But Cavendish, who is recovering from a virus that put him out of races including the Scheldeprijs, which he has won three times, is determined to prevail in Harrogate and join David Millar and Sir Bradley Wiggins as the third British cyclist to have worn the leader’s jersey in all three Grand Tours.

Last year’s haul of two stages was his lowest since his debut Tour de France in 2007, so he is also looking to re-establish his supremacy in the sprint and add to his existing tally of 25 stage wins.

His programme will now see him tackle the Tour of Turkey later this month before heading to the United States for the Amgen Tour of California, then Switzerland for the Tour du Suisse.

"As everybody knows, my big goal this year is the Tour de France," he said, quoted on the website of his Omega Pharma-Quick step team, “especially as it starts in my native country."

“My programme is shaped for that moment,” he went on. “This year I will skip the Giro d’Italia. I’m saddened as it’s a race that has given me great satisfaction in the past. I have great memories and victories, even last year.

“But, with the Tour de France as my main objective this year, we had to make some choices. I’m sure passing through the Tour of Turkey, and a great, well organised race like Tour of California will get me in shape and ready for the Tour de Suisse, which will be my final tune-up for the Tour de France.”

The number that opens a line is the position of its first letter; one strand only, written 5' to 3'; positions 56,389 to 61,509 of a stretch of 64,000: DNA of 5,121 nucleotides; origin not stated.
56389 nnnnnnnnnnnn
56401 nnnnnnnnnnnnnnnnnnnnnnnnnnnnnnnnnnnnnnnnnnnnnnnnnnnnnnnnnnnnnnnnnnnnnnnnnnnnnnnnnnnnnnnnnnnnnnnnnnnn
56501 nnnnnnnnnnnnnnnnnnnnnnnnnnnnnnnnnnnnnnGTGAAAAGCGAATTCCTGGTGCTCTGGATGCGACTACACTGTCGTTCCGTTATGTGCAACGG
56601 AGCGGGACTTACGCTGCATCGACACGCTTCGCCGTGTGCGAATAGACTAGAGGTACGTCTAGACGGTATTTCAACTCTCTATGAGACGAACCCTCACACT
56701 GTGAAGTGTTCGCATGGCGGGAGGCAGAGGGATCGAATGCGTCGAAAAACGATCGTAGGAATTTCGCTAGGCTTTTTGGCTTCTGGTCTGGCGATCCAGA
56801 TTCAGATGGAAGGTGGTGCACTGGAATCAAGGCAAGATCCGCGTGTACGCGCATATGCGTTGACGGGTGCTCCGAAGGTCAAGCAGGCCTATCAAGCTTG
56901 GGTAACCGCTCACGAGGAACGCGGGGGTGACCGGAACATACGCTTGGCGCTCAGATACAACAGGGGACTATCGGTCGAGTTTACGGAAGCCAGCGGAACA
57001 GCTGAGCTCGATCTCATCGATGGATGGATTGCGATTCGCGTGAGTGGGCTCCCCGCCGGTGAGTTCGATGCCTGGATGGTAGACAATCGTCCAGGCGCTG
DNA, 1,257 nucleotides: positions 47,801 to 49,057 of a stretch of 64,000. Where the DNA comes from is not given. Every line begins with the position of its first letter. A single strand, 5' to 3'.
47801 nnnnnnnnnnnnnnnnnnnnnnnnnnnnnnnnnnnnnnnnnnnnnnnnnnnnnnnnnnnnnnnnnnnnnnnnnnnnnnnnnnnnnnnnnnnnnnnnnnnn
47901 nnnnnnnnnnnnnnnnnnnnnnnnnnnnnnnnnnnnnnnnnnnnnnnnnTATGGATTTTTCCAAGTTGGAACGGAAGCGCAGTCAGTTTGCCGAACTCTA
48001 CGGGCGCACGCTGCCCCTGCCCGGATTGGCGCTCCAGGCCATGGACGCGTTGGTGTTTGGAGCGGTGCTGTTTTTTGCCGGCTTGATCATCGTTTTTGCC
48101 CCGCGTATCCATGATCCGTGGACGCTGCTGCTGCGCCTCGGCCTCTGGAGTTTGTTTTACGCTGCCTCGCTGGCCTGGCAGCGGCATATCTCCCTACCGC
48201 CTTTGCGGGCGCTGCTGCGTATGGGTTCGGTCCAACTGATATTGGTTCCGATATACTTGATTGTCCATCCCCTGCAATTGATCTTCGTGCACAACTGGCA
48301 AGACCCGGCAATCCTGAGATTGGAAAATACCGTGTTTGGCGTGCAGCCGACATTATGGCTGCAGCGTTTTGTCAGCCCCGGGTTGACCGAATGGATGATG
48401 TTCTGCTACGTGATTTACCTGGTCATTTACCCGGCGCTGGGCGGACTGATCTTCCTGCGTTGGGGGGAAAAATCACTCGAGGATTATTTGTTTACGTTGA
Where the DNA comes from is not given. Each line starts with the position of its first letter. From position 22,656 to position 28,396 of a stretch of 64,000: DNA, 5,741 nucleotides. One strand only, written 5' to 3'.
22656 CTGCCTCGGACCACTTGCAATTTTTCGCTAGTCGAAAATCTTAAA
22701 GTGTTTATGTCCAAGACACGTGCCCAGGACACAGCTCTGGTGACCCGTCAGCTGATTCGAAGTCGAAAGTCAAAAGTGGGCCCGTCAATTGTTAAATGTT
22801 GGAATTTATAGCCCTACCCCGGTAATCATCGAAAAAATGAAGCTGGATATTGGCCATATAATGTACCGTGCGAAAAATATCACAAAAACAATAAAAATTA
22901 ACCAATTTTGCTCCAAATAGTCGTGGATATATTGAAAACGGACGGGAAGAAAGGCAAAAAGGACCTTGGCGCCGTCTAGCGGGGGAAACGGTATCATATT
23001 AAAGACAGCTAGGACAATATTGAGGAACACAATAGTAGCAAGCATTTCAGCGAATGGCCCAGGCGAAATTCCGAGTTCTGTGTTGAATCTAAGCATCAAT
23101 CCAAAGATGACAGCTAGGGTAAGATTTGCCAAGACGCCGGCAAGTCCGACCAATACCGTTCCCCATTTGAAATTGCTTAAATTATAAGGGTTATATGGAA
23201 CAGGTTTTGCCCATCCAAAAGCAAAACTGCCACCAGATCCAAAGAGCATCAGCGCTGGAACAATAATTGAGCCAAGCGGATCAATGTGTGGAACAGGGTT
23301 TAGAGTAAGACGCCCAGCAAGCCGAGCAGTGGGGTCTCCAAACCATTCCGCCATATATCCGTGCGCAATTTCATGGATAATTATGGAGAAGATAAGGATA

Rolf Aldag, who worked alongside Cavendish at HTC-Highroad and is now sport and development director at Omega Pharma-Quick Step and was instrumental in his moving to the team, added: “With the sickness Mark had, we had to reshape his calendar a little bit.”

"It’s a shame because Mark showed how strong he was at Milan-San Remo [where he finished fifth]. He could have taken advantage of his condition during the period immediately after that race.

“But, it is what it is, and now we have rebuilt the best approach for Cavendish heading into the Tour.

“Cav is now training in Italy and will be back at Tour of Turkey with a good, strong team around him. With [the] Tour of Turkey we will open the second part of his season that culminates with the Tour de France,” he concluded.